JEWISH-AMERICAN FICTION, keeping in mind all that Roth would throw at such a categorisation of him and his kind, is a landscape of the mind. Confined to the cities, primarily of the East Coast, 20th-century American writers of Jewish identity, no matter how nominal or secularised, didn’t have at their disposal the expanse of America—Henry James’ vast arena of ‘nothing’—or the physical experience of space. They were city kids, boys mostly, coming of age from the 1920s to the eve of World War II or in the immediate post-war years. Thus, unlike their WASP counterparts, or even Black writers in Harlem who could hark back to a remembered history (and journey) they may not have themselves experienced, space in Jewish-American writing became a mental geography. At the heart of this geography was a conflict, or duality, captured succinctly by Alexander Bloom: ‘They felt themselves pulled toward the center of American society, away from the edge where their parents lived. They grew ever more alienated from the world of the ghetto and from their own parents as well. No longer at home in this environment, they could not immediately find a home at the center either.’ (Prodigal Sons, 1986)
By the time Philip Roth properly arrived on the scene with, say, ‘You Can’t Tell a Man by the Song He Sings’ (published in Commentary in 1957 and collected in Goodbye, Columbus, 1959), the suburban, secular Jew was as American as anybody else and didn’t want to be anything else. But a lot of the rest did. The young writer who was denounced from the synagogues, in the press and in hate mail—‘self-hating’, ‘anti-Semitic’—for a story like ‘The Conversion of the Jews’ (1957, collected in Goodbye, Columbus) or ‘Defender of the Faith’ (1959, ibid)—and who mocked the perpetual Jewish anxiety of what the goyim would think—could also write ‘Eli, the Fanatic’ (ibid) where Eli Peck’s reborn Judaism leads to his insistence that his newborn son be circumcised.
At his funeral, Leon Botstein, the president of Bard College (Roth was buried at Bard College Cemetery), wanted to say Kaddish but desisted when reminded of the strictly secular ceremony Roth had asked for. After Portnoy’s Complaint (1969), which made Roth rich and a household name and earned him notoriety on a grand scale—to the extent he had wished he hadn’t written it—Roth was accused of opening the door to a second Holocaust. He had had a lot of fun writing Portnoy, as he would the ‘repellent’ Sabbath’s Theater almost 25 years later. And yet, while Portnoy was wrongly taken as autobiographical, the same essential truth about the decent, middle-class life of second and third-generation Jewish boys would be lost to most of America. Here was no WASP geography. Here was a mindscape. Here was no murder. Here was masturbation. These bookish boys weren’t really streetfighters and yet fought on with a streetfighter’s tenacity. Perhaps Roth identified with Kafka: “What have I in common with the Jews? I have hardly anything in common with myself…” However, it wasn’t confusion about where one came from.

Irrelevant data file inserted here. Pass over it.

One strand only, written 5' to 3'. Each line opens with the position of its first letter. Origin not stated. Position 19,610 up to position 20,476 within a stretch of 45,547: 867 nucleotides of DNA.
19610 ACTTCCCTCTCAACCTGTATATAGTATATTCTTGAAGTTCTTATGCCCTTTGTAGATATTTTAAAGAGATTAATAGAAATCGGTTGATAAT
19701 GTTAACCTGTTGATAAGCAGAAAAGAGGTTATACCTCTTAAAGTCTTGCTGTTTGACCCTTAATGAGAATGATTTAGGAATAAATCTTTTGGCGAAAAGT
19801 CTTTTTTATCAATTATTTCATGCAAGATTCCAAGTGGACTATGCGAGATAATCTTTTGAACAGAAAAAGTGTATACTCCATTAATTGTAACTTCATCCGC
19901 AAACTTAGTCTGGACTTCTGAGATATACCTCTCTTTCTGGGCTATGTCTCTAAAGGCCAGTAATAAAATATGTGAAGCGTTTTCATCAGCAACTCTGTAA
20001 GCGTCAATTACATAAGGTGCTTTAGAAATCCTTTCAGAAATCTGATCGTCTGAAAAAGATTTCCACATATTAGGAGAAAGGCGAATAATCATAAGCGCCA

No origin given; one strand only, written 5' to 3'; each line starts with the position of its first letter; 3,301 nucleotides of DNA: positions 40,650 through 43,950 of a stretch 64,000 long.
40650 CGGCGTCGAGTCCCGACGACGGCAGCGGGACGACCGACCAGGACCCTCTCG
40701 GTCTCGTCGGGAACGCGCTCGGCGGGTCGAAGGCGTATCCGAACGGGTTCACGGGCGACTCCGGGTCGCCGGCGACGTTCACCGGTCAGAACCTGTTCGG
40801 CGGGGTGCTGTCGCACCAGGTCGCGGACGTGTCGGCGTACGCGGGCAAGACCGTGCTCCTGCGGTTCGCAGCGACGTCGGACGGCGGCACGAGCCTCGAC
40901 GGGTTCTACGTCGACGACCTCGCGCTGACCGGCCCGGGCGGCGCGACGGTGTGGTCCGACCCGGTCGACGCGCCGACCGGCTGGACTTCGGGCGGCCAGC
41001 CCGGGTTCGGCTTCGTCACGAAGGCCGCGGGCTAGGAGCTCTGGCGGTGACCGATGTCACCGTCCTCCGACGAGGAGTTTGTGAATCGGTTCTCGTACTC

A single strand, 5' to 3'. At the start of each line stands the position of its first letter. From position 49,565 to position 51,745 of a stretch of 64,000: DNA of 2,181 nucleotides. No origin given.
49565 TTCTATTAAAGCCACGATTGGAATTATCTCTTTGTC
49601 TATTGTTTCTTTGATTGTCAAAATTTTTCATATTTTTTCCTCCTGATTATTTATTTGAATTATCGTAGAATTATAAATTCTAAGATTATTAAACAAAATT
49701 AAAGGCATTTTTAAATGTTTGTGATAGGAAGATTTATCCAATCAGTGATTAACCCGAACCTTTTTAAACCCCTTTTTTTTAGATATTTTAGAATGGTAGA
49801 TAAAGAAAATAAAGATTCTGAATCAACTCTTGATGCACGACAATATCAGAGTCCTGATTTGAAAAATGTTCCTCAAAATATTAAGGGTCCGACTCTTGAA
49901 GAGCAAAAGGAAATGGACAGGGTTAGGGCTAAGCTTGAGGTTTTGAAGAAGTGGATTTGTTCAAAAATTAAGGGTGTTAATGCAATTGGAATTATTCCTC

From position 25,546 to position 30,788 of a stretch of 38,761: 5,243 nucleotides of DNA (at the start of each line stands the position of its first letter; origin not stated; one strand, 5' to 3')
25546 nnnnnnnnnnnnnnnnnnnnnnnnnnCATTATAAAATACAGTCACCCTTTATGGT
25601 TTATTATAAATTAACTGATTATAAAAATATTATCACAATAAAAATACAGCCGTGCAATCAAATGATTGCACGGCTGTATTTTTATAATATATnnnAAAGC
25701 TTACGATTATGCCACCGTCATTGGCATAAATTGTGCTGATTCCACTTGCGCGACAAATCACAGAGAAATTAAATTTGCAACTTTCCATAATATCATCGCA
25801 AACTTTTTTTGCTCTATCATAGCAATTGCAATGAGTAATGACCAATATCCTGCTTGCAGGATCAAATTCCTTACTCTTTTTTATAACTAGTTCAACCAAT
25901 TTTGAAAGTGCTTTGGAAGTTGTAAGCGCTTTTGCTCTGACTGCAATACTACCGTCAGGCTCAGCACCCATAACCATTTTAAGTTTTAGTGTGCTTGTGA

Roth was extremely sensitive to that identity and the history it entailed, just as Nathan Zuckerman, in The Counterlife (1986), quickly picks up on the subtlest traces of British anti-Semitism. An anecdote offered by Bailey would illustrate the case. When his German publisher proposed an alternative title to the paperback edition of The Facts (1988), Roth threatened to ‘come after them with a GUN’. He faxed Andrew Wylie (his agent): ‘Why can’t a jew [sic] have his own title in Germany in 1994?’ The publisher replied in German, which made Roth angrier. In his invective-laden response, he asked Wylie: ‘How do I know what the [expletive] they are talking about? It’s written in that [expletive] language they so taught the world to love between 1939 and 1945…’ Instead of finding a new German publisher (in Switzerland), Wylie wanted to send them a note of admonition which Roth approved, ‘with a single provision: ‘SEND IT TO THEM IN [expletive] YIDDISH.’’
Notwithstanding the critics, Blake Bailey has written an entertaining, enjoyable and informative book. And the pleas for letting it survive and serve the needs of scholarship—while damning its author, if guilty as accused—address a debate far bigger than the book. The access Roth gave Bailey may not be granted to anyone by the Philip Roth Estate. So, when Skyhorse publishing announced on May 17th that it was picking up the book to republish it on June 15th as an ebook and audiobook, the news was not unwelcome. Bailey’s new publisher said: “While a writer’s own biography can certainly impact our interpretation and analysis of their work, the reading public must be allowed to make their own decisions about what to read…The answer to suppression of expression and ideas isn’t greater or responsive suppression, but greater public debate, which is silenced when a publisher prevents readers from reading a book and forming their opinions. A book is larger than its author; it is an addition to the often contentious public record for posterity.” Case rested?